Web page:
Music producers, songwriters, film companies, etc., began in the 1930s to designate the covering of an original song (and it's corresponding performance) to ensure commercial viability over time, and not merely in the months following a release of a song as a record or when performed on radio. So, to 'cover' a song meant to re-present a song to the masses, and that of course came to mean artists/musicians/vocalists would 'reinterpret' the original. By the 1940s preferred artists such as Bing Crosby were often given the initial refusal of a particular song. (Though the practice did happen in the 1930s with Crosby and Russ Columbo and Fred Astaire, etc.) And then a secondary artist (an alternate artist) was extended the opportunity of recording the song after a designated period. The 'covering' of songs began to be so profitable that 'licensing' of material/songs became a standard working practice for record publishing and song production. Songs were performed then covered by bands, the male singer, then a female interpretation, etc.

With the arrival of the LP (long playing - album) and the solo vocalist as a star entity within music, it became necessary/profitable for songs to be broadly recorded. By then the term 'cover' was being used to refer to anyone who recorded a song not originally of their own repertoire. Today the term is used incorrectly... one cannot 'cover' a song by Frank Sinatra originally recorded, say, in 1947... that's more properly a 'rendition'... Just as Sinatra singing a Fred Astaire original 20 years after it appeared in an Astaire film wasn't covering the song; he was interpreting it. Just as Harry Connick Jr. and Micheal Buble aren't 'covering' Crosby or Ella Fitzgerald or Sinatra, they are interpreting songs from the "American Song Book" when they perform/record those classic popular songs/standards from the middle of the 20th Century today. IF, one wants to be historically accurate.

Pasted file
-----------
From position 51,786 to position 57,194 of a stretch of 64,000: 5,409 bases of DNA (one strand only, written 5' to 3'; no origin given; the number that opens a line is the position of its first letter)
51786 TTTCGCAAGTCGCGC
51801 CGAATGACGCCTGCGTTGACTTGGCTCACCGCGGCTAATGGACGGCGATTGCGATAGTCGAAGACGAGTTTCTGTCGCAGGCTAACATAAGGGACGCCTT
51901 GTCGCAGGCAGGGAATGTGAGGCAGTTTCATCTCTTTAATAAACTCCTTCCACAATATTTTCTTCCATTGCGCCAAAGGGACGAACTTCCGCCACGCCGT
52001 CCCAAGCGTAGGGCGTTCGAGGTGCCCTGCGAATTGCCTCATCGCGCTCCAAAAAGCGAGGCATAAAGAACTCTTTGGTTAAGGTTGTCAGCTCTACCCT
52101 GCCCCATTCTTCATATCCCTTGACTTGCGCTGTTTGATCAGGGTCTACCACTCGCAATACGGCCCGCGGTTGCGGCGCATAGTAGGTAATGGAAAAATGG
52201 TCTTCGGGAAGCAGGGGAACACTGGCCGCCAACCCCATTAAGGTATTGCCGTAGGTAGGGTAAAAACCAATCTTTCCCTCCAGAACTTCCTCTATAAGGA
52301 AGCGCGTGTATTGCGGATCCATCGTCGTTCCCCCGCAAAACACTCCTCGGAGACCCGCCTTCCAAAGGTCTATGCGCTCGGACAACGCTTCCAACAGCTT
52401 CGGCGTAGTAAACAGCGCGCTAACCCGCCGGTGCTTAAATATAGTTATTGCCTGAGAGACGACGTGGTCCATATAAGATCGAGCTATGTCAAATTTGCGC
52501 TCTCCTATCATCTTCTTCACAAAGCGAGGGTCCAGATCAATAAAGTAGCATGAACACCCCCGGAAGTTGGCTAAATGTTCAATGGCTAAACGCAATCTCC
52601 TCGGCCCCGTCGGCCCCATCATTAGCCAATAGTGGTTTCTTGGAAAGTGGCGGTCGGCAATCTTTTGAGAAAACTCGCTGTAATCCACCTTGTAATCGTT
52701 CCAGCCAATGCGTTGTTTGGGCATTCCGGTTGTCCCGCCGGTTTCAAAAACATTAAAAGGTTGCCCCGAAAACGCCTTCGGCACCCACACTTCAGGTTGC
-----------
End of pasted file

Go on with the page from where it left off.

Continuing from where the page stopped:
There's really no difference. According to Wikipedia:

In popular music, a cover version or cover song, or simply cover, is a new performance or recording of a previously recorded, commercially released song by someone other than the original artist or composer.

The article seems to use remake and cover interchangeably:

In R&B, remakes are common,[15] often seen as tributes to the original artist. R&B artists such as Mary J. Blige have recorded several covers of legendary R&B artists like Aretha Franklin "(You Make Me Feel Like) A Natural Woman," Chaka Khan (Sweet Thing), and Rose Royce "I'm Going Down." In 1995 D'Angelo remade "Cruisin'" originally recorded by Smokey Robinson. K-Ci Hailey of Jodeci recorded a remake of "If You Think You're Lonely Now" by Bobby Womack. Lionel Richie and various contemporary artists recorded and released a remake of "We Are The World" for Haiti in February 2010. In 1994 Aaliyah recorded a cover of The Isley Brothers classic "At Your Best (You Are Love)" on her debut album Age Ain't Nothing But a Number. In 2001, Christina Aguilera, Mýa, Pink and Lil' Kim recorded a remake of "Lady Marmalade," originally recorded by Labelle, for the Moulin Rouge! soundtrack.

The links section provides a link to the Remake article, and while it's specifically targeted toward film, it seems to have basically the same definition as cover (emphasis mine):

In film or television, a remake is a motion picture based on a film and television series produced earlier. The term remake can refer to everything on the spectrum of reused material: both an allusion or a line-by-line change retake of a film. However, the term generally pertains to a new version of an old film. A reproduced television series could also be called a remake.

  • Does the fact that the Wikipedia article use the terms interchangeably mean they are the same or point to a poorly written wiki article? After all, Wikipedia is renowned for being an unreliable source of information. I often wonder whether such articles should be used as references. – Roger Mellie Mar 2 '15 at 13:49
  • Wikipedia once said Robbie Williams was a "massive bell end" so it could after all be a reliable source – adolf garlic Jul 7 '15 at 18:43